Given another functor \(Q\colon \mathsf{X} \to \mathsf{C}\times_{\mathsf{E}}\mathsf{D}\) and natural isomorphisms \(\gamma\colon H\Rightarrow \pi_1Q\) and \(\delta\colon K \Rightarrow \pi_2Q\) as above, there exists a unique natural isomorphism \(\lambda \colon P \Rightarrow Q\) with the property that \(\pi_1\lambda \colon \pi_1P \Rightarrow \pi_1Q\) equals \(\gamma\circ\alpha^{-1}\) and \(\pi_2\lambda = \delta\circ\beta^{-1}\).

In the case of categories fibered in groupoids over \(\mathbf{Top}\), the 2-fiber product has the following definition. Objects of \(\mathsf{C}\times_{\mathsf{E}} \mathsf{D}\) are triples \((c,d,\alpha)\), where \(c \in \mathsf{C}\) and \(d \in \mathsf{D}\) are objects over the same space \(X\) and \(\alpha\colon F(c) \to G(d)\) is an arrow over the identity map of \(X\). Arrows of \(\mathsf{C}\times_{\mathsf{E}}\mathsf{D}\) are pairs of arrows \(u\colon c_1 \to c_2\) and \(v\colon d_1 \to d_2\) over the same map of spaces \(f\colon X \to Y\) with the property that the following diagram commutes in \(\mathsf{E}\)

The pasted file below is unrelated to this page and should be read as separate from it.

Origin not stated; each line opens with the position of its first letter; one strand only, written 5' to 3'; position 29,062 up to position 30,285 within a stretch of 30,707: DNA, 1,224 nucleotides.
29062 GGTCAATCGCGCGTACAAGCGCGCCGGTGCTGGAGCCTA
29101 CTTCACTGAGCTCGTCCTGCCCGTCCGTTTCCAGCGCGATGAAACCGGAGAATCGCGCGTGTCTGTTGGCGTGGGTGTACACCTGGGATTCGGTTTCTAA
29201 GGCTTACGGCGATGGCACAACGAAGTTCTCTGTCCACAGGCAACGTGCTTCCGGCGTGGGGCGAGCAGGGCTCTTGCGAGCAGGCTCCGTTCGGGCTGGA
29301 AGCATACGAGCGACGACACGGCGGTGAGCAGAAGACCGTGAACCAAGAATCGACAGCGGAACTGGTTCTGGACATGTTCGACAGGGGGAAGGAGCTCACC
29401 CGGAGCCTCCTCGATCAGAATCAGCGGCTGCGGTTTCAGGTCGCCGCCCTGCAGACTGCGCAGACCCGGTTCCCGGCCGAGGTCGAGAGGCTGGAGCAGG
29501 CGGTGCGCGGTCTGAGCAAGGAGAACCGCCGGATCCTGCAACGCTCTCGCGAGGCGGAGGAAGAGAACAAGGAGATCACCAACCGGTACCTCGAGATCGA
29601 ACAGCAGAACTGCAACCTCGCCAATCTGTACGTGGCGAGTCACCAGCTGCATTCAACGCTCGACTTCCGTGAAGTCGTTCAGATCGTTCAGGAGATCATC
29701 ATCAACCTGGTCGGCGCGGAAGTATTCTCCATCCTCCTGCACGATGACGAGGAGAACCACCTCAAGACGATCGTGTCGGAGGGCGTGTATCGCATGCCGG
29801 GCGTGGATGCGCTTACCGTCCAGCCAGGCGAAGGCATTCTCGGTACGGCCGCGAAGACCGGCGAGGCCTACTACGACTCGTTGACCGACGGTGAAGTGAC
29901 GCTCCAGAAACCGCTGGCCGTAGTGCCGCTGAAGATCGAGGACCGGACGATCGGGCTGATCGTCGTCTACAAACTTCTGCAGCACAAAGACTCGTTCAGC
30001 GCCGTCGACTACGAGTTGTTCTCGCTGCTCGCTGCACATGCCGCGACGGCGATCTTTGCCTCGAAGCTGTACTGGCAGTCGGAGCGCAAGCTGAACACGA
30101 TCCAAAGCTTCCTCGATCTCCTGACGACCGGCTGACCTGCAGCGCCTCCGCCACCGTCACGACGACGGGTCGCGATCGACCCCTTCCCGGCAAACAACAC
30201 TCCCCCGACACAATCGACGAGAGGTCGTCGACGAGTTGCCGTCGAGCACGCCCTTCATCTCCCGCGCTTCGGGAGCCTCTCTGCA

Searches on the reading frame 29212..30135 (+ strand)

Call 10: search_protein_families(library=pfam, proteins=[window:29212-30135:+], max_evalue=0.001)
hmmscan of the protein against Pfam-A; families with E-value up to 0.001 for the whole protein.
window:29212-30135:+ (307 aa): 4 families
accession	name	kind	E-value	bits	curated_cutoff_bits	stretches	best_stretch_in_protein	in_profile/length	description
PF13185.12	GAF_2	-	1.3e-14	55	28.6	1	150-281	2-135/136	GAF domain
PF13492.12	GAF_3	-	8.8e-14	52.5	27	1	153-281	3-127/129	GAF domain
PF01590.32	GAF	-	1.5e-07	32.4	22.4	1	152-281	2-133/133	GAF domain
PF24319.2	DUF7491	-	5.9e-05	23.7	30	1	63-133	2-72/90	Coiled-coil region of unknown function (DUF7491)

\[\begin{CD} F(c_1) @>\alpha_1>> G(d_1) \\ @VVF(u)V @VVG(v)V \\ F(c_2) @>\alpha_2>> G(d_2). \end{CD}\]There is an obvious functor \(\pi\colon \mathsf{C}\times_{\mathsf{E}}\mathsf{D} \to \mathbf{Top}\) sending an object \((c,d,\alpha)\) to the space \(X\) that \(c\) and \(d\) are over and sending an arrow \((u,v)\) to the map \(f\colon X \to Y\) that \(u\) and \(v\) are over. We’d like to show that \(\mathsf{C}\times_{\mathsf{E}}\mathsf{D}\) is fibered in groupoids. Given an object \(\xi = (c,d,\alpha)\) over \(X\) and a map \(f\colon Y \to X\), we need a “pullback” \(f^*\xi\) over \(Y\). It would be simplest to define \(f^*\xi = (f^*c,f^*d,f^*\alpha)\), but we don’t necessarily have \(f^*F(c) = F(f^*c)\), merely that they are canonically isomorphic via an isomorphism \(\sigma_{F,f}\colon F(f^*c) \to f^*F(c)\) such that \(F(f_c) = f_{F(c)} \sigma_{F,f}\). So we will in fact define \(f^\xi = (f^*c, f^*d, \sigma_{G,f}^{-1} f^*\alpha \sigma_{F,f})\). The map \(f_\xi \colon f^*\xi \to \xi\) is the map \((f_c,f_d)\). We check